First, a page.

In 1987, Japan launched its largest domestic bicycle road race, the “Tour de Hokkaido,” which recently experienced an unprecedented fatal accident. On the first day of the race, a Chuo University cyclist collided head-on with a car on a curved road in Kamifurano, Hokkaido. The impact was severe, shattering the car’s windshield and tragically leading to the cyclist’s death the following day.
The race, known for its high-speed biking through narrow mountain roads, continued to allow general traffic in the opposite lane, a practice unique to the Tour de Hokkaido. Organizers, the Tour de Hokkaido Association, only secured permission to use one lane for cyclists, leaving the other lane under voluntary monitoring. This practice has now been criticized by cycling experts as nonsensical and dangerous, especially in areas prone to position changes like curves.
The accident, occurring around 11:50 AM, raised questions about the race’s management. The driver involved was a spectator who had parked along the course before traffic control began. His movement suggests a lack of effective oversight by the regulating vehicles supposed to secure safety ahead of the cyclist group.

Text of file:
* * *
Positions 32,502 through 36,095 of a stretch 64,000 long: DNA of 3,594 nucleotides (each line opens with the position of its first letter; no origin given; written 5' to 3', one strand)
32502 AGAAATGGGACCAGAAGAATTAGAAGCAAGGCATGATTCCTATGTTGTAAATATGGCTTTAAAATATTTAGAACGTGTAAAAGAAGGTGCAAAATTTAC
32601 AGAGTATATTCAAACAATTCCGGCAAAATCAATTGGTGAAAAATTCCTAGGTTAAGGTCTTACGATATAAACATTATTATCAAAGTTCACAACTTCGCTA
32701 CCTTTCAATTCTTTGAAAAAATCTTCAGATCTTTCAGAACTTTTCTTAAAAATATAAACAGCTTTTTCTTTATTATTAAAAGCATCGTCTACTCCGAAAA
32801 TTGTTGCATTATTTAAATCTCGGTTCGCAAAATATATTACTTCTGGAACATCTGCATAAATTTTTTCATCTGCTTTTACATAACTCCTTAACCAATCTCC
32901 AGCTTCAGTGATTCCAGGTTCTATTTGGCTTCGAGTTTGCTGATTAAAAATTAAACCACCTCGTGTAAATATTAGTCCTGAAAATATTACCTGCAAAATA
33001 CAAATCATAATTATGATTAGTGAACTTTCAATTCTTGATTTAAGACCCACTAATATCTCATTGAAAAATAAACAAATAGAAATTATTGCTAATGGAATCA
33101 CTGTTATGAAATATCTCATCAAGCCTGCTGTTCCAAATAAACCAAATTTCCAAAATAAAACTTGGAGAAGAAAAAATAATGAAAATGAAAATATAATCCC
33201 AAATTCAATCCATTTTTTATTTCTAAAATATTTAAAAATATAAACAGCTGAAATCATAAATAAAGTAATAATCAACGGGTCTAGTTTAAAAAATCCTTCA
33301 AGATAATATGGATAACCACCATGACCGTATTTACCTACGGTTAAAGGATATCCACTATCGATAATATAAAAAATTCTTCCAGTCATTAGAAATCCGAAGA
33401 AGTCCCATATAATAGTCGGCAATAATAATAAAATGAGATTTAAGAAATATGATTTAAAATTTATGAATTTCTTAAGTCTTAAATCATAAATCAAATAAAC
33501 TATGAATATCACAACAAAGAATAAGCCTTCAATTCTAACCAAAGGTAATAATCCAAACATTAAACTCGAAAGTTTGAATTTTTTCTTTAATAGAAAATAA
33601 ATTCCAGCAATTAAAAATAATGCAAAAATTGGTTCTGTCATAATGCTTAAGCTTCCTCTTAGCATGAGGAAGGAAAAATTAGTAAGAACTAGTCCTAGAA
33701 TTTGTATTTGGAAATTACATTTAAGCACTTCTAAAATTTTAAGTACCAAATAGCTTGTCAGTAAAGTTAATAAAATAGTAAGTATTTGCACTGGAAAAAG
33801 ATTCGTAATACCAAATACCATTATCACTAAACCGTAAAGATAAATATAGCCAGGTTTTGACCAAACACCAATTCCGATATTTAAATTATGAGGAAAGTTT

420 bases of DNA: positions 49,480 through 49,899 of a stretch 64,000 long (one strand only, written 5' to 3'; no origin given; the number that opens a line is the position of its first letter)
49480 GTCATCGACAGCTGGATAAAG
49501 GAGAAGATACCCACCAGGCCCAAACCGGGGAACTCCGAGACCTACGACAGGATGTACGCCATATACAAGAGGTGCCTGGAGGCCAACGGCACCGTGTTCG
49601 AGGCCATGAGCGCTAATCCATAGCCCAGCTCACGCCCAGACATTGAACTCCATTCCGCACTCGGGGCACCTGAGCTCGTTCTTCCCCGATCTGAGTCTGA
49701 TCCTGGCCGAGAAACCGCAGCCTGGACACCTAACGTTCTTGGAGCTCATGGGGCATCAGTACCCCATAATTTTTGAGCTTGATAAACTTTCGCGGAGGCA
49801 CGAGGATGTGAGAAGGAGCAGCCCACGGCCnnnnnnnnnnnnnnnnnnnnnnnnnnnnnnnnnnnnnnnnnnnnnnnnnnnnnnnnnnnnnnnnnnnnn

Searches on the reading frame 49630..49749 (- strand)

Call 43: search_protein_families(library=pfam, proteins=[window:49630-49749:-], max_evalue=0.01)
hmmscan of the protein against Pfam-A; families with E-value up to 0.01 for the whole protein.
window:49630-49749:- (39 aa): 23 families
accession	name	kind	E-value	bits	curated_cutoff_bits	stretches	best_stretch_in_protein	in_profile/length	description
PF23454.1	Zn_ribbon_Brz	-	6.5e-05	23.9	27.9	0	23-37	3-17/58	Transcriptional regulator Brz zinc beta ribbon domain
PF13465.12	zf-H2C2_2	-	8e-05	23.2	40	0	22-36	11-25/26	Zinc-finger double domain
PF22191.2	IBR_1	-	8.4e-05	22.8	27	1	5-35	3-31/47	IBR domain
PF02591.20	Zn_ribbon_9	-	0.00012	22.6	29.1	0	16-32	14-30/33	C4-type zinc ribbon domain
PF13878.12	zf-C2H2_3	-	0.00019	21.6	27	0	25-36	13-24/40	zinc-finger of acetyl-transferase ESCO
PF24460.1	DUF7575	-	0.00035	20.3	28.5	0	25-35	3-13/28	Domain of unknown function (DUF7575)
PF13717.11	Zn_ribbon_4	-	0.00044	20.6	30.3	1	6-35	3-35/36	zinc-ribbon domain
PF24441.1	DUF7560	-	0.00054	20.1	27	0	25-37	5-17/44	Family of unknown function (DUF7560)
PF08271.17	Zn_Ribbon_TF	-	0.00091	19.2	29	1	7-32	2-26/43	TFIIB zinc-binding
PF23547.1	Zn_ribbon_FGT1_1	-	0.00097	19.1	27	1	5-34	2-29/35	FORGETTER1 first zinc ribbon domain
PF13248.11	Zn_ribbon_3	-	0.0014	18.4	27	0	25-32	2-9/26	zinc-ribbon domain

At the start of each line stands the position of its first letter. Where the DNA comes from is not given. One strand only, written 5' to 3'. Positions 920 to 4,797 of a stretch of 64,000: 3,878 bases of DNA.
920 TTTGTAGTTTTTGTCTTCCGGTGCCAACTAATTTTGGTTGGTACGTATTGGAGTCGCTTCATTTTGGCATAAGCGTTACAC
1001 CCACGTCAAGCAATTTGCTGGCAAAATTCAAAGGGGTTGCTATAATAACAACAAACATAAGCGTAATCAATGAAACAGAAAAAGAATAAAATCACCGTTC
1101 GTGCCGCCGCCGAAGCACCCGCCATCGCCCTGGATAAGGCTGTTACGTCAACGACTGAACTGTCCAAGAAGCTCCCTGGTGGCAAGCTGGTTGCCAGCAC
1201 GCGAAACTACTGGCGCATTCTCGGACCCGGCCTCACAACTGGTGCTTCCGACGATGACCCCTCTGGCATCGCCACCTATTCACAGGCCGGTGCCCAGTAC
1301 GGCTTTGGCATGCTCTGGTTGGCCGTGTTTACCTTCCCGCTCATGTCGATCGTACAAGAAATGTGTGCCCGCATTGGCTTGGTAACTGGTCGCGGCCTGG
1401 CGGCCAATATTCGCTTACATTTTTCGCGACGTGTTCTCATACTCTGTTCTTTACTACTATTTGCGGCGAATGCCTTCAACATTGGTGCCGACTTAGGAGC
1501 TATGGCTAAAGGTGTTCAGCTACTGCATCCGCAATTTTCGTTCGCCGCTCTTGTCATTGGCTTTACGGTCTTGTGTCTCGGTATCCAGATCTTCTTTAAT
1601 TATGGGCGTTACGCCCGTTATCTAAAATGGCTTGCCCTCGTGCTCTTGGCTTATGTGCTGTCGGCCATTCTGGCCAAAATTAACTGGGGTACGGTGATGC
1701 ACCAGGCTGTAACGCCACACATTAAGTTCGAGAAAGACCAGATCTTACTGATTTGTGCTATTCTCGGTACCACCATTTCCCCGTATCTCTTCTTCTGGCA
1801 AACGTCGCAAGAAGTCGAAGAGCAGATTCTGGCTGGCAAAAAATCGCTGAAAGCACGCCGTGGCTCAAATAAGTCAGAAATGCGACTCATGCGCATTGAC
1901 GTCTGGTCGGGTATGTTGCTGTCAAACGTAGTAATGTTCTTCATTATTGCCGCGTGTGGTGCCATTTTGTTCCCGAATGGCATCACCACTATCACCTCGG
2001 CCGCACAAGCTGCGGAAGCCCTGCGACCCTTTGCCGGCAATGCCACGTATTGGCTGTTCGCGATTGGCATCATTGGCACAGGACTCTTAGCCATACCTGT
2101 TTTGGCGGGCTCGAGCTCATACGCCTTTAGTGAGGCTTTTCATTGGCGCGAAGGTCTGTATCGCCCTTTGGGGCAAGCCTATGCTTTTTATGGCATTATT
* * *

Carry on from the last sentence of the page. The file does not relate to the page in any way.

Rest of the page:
Following the accident, the Tour de Hokkaido Association, led by Takayuki Yamamoto, a former official of Hokkaido Development Agency, faced scrutiny. The association’s board, mainly comprising former officials and local construction industry members, reflects a deep-rooted nexus between road administration and construction interests in Hokkaido.
Critics point out the similarity in dynamics between this incident and Sapporo’s failed Olympic bid, highlighting the lack of public support and engagement in both cases. The tragic accident not only casts a shadow over the race’s future but also exposes underlying issues in Hokkaido’s stagnating economy and safety concerns in sports management.